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What happens when urban dance style meets classical music? We’ll find out when Brooklyn-based hip-hop dance troupe Decadancetheater takes the stage, backed by Miami’s own experimental classical company Nu Deco Ensemble. The collaboration, “The Vivaldi Project ‘4’” makes its world premiere at the Arsht Center for the Performing Arts this Friday.
Decadancetheater artistic director Jennifer Weber is no stranger to classical music. She did get her start on the nightclub dance floor, but she has since developed into a creative and award-winning choreographer for the stage. In 2004, Decadancetheater performed her genre-blending “Decadance vs. the Firebird,” set to Stravinsky’s classical score. And the company recently toured with “The Hip Hop Nutcracker,” a show that made a stop through Miami in 2015.
Now, Weber has teamed up with Nu Deco Ensemble co-artistic director Sam Hyken, a local composer who is also known for shaking up conventions. Nu Deco often works with artists of other media, producing hybrid performances with eclectic musical scores.
Weber and Hyken are a good match. Together, they were commissioned by the Arsht Center to produce a new dance and music work. They describe the result as “a collaboration in the visualization of music.”
Alongside “The Vivaldi Project ‘4’,” the two groups will join together to perform Stravinsky’s “The Firebird” and Nu Deco also performs Bach’s “Toccata y Fuga.”
We spoke with Weber a few weeks before the show, to get an inside look at “The Vivaldi Project ‘4’” and the process of building the piece.
How did you end up working with Nu Deco?
I was at the Arsht Center and I was talking to Liz [Wallace, Vice President of Programming], telling her about some of my dream projects. I said one of them was with an orchestra. And she was like, “you have to meet Sam Hyken.” She was so right -- it was a click in terms of our vision about art, about fusion, about pushing genres forward. Everything that Nu Deco does—it’s so similar to what Decadance does. We just work in different media.
How has the collaboration process been?
It’s been an amazing experience, because it’s very rare that you get to work so closely with the composer of a brand new work, and you get to influence each other. There have been so many times in this process where I’ve had some crazy idea about something I want to do on stage. I’ll talk to Sam about it and he’ll get really excited and make something. Other times, he’s like, “you know what, it would be so cool if musically this happened, so the dancers could do something like this….” Even though we don’t necessarily speak the same language, we’re totally able to understand each other and inspire each other’s work.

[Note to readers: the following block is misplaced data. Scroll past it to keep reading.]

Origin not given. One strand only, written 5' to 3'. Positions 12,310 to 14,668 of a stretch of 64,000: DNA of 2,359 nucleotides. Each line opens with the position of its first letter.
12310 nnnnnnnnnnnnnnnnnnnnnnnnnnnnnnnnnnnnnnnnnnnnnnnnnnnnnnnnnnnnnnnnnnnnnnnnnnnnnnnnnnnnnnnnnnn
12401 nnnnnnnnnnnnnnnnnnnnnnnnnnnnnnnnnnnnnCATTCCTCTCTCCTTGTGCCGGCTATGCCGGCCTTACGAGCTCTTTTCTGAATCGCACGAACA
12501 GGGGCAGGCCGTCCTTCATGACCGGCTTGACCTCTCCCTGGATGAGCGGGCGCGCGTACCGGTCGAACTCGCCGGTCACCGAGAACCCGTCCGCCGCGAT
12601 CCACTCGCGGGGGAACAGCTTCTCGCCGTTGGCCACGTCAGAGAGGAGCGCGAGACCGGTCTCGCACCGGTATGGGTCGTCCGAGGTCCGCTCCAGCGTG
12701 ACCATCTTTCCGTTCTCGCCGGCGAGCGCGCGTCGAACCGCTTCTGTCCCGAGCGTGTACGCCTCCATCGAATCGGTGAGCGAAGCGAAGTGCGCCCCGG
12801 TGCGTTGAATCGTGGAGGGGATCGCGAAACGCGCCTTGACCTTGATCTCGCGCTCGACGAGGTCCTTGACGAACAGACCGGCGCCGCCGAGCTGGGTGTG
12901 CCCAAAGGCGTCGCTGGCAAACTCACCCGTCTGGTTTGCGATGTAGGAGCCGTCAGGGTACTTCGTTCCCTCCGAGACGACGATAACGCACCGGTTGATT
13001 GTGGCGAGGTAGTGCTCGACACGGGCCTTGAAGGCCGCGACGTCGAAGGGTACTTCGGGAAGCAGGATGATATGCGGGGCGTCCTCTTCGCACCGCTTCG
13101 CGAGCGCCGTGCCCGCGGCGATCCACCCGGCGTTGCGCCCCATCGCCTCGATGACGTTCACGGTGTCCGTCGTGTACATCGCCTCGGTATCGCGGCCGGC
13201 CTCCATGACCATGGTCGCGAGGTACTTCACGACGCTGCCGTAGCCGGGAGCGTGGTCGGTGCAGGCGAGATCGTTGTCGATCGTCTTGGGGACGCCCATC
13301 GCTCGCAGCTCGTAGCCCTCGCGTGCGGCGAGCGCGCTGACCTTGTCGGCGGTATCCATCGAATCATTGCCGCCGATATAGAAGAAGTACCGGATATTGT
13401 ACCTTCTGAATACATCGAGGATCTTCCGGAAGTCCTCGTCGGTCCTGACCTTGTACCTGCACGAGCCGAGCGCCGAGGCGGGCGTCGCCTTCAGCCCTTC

What’s the relationship between the Nu Deco composition and Vivaldi’s original music?
Decadancetheater had done a shortened version of the original “Four Seasons.” I always wanted to build on it and make it stronger. So the piece Sam has created is sort of a mix. Vivaldi’s “Four Seasons” is obviously broken up by the seasons. Within each season, there are three movements. There are a few movements within the piece where we do the original Vivaldi. And then there are movements that are really in Sam’s world. What’s so cool is how seamlessly they come together. The piece is a mix of old-school and new-school.
What about hip-hop music?
There is definitely a hip-hop vibe in it. There’s one movement where Sam got to collaborate with our DJ, whose name is DJ Boo -- he’ll be playing on stage with Nu Deco as well, so it will be the orchestra plus the DJ. There’s one movement that Boo and Sam actually collaborated on. Boo took the original Vivaldi and cut it up like the way a DJ would cut it up. And then Sam took that file and orchestrated it. It’s been a really cool three-way collaboration.
What kind of movement are you using for this piece?
I’m working with a cast of six unbelievably brilliant hip-hop dancers for this project. These girls are all specialists in different hip-hop styles. Hip hop is an umbrella term, both in terms of hip-hop culture, which is the five elements of hip hop: DJ’ing, breaking, graffiti, MC’ing, and also knowledge. But even within hip hop dance, you have breaking, you have popping, you have locking, you have all these different styles. The dancers I’m really drawn to as a director and choreographer are dancers who are amazing at those old-school authentic hip-hop styles.
It’s really based in the roots of hip hop. Every day I watch these girls do all this crazy stuff and it blows my mind. It’s very rare you see girls break with this much power. Especially with a live orchestra.
If You Go:
WHAT: The Vivaldi Project “4”
WHERE: The Arsht Center for the Performing Arts
John S. and James L. Knight Concert Hall, 1300 Biscayne Blvd., Miami
WHEN: Friday, 8 p.m.
INFO: Tickets cost $28 to $60; arshtcenter.org
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